"We’ve seen more white kids and more skater kids, metal kids listening to us and Wu-Tang– the harder-edged hip hop... When we came in, there wasn’t any punk rock elements in the music, but our attitude was very punk rock. Our music and our look-- as far as album covers-- looked more on the rock side. They looked [like] mysterious, dark, metal shit. I think that’s what was kind of the appeal."
In their case, metal-style imagery attracted people to artists who weren't very metal; today, artists who aren't very metal are attracted to metal-style imagery. All that's needed is a shared passion, whether that's horror movies, grimy tones, or authenticity. For Robb Banks, it's the latter. Over the phone, he explained his interest in metal:
"I’m not gonna sit here and say I’m a fan of metal in general, I was always solely a fan of black metal. Mayhem, Darkthrone, shit like that. I always respect the artist that does everything they talk about, so that’s why I fuck with Mayhem and even [Burzum founder and convicted murderer] Varg Vikernes, people who was doing something for a reason. Even if you could look at it as wrong or crazy, he believed in what he was doing. It’s like rap, where you have everyone saying they do shit, but not everyone actually lives it."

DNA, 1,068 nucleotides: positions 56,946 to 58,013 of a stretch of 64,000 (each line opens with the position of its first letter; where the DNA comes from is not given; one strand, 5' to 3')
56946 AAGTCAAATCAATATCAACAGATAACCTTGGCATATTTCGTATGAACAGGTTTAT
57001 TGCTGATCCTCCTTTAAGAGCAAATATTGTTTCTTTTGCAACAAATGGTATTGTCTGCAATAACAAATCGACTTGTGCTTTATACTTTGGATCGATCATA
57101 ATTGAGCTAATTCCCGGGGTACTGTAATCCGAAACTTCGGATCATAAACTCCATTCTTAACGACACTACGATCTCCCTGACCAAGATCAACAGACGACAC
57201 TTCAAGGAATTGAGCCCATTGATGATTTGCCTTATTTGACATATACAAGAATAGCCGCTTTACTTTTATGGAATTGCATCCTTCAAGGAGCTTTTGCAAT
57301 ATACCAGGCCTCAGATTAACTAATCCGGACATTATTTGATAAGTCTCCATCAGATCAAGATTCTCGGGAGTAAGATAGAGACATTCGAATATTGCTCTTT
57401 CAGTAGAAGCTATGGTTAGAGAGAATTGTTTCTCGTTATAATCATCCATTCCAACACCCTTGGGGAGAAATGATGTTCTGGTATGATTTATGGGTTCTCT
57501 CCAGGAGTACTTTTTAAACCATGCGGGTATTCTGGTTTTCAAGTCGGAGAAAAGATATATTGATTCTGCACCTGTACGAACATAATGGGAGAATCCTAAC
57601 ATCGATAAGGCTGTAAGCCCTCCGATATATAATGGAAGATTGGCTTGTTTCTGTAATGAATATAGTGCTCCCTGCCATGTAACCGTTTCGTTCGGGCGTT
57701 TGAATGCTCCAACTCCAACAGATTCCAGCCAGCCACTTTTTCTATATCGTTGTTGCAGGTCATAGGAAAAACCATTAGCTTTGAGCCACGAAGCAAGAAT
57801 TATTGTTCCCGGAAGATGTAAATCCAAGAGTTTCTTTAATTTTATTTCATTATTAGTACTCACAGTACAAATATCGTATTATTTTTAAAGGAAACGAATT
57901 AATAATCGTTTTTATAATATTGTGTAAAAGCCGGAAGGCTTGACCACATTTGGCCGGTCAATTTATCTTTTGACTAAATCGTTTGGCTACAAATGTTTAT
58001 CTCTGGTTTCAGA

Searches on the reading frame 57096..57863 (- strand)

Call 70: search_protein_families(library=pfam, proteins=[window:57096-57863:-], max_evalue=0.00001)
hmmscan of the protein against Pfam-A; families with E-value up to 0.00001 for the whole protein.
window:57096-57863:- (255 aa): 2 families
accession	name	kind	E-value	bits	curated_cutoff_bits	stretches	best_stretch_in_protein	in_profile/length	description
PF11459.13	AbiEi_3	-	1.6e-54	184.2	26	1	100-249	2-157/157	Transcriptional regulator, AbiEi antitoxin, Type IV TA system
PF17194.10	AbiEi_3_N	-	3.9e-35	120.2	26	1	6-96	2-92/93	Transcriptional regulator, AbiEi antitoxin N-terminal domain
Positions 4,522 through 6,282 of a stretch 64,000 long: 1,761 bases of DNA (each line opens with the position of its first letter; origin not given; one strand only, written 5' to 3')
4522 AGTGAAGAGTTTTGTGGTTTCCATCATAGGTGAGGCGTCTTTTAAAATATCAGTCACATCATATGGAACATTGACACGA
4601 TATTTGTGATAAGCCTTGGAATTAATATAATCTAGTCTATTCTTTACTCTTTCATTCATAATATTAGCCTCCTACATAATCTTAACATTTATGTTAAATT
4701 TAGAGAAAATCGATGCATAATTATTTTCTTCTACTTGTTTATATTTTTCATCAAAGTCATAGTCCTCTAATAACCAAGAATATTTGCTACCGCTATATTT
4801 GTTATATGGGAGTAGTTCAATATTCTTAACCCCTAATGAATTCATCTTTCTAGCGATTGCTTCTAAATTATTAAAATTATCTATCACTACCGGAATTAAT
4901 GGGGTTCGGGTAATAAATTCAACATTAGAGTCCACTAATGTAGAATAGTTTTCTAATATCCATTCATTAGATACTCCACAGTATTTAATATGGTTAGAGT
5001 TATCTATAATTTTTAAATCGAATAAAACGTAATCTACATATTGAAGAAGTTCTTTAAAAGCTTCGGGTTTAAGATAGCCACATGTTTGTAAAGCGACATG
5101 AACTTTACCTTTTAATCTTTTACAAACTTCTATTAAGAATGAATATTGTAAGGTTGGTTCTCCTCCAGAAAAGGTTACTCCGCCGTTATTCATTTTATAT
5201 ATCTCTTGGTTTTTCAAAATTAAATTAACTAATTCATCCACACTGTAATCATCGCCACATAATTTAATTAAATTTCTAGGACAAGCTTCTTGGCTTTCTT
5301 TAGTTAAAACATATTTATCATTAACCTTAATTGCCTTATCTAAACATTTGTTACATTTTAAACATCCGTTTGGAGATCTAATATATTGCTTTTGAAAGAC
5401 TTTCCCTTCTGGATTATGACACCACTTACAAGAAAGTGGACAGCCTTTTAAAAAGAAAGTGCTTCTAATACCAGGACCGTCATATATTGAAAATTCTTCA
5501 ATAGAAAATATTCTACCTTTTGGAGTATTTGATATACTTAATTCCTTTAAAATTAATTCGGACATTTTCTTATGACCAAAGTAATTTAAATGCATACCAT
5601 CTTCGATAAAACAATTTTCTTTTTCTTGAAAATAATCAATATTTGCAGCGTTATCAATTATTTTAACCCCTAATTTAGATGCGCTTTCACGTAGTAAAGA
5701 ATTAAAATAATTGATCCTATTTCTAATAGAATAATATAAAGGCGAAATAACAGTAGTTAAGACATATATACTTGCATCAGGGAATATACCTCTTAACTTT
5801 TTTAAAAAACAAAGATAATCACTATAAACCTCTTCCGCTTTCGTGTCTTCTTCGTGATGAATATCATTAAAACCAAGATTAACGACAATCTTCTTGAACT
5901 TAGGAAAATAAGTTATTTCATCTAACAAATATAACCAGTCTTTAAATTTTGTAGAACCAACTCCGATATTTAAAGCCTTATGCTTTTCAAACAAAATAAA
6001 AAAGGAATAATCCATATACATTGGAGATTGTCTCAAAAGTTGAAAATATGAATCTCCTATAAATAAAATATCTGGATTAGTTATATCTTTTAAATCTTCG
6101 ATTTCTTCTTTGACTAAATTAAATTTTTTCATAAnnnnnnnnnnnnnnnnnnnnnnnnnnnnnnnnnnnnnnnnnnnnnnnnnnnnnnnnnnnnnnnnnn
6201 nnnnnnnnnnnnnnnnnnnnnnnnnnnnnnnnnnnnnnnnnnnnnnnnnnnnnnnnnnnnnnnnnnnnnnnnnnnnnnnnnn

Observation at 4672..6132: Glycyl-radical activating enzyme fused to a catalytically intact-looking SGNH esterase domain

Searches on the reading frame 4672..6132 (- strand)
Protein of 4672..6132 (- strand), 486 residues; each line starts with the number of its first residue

The title, lifted from his song "ULT," scathingly refers to conspiracy theorist Alex Jones asking, "Are black people terrorists?" in the wake of Michael Brown's murder a few years ago, but it also nods to some of the music that inspires Curry. "I’m a black terrorist, and as far as the metal part, my music is pretty turnt, like metal," Curry told me over the phone. "I’m really influenced people like Slayer and Suicidal Tendencies... I love Trash Talk and thrash metal." Unlike many of his contemporaries, Curry's got tracks that actually take cues from this music. Last year's "6 Billion Dollar N*gga" not only reflects hardcore punk's sub-two minute song lengths, but also some of black metal's grimy, lo-fi sonics.
Despite their respective connections to metal, Curry and Banks won't be seen rocking vintage band tees like many of their contemporaries.
"When it comes down to band shirts and shit like that, I just can’t do it," said Banks. "That shit always rubbed me the wrong way, but to be honest, I don’t really give a fuck what other n*ggas doing. It’s not my place to tell someone what they can or can’t wear."
Curry's a bit less forgiving.
"I mean, if you don’t know about the shit, I think you shouldn’t be rocking it," he said. "I even get on my homie’s case. He be rocking Metallica shirts and I’ll be like, ‘Yo, do you even know a whole album by Metallica? Do you listen to it?’ And he’s like, ‘They’re hard bro, that’s why I wear it! I wear it because I like it.’ And I’m just like, ‘Damn, you can’t even name me one Metallica song, bruh.’ If anything, I should be wearing the damn shirt, I bought a whole Metallica album."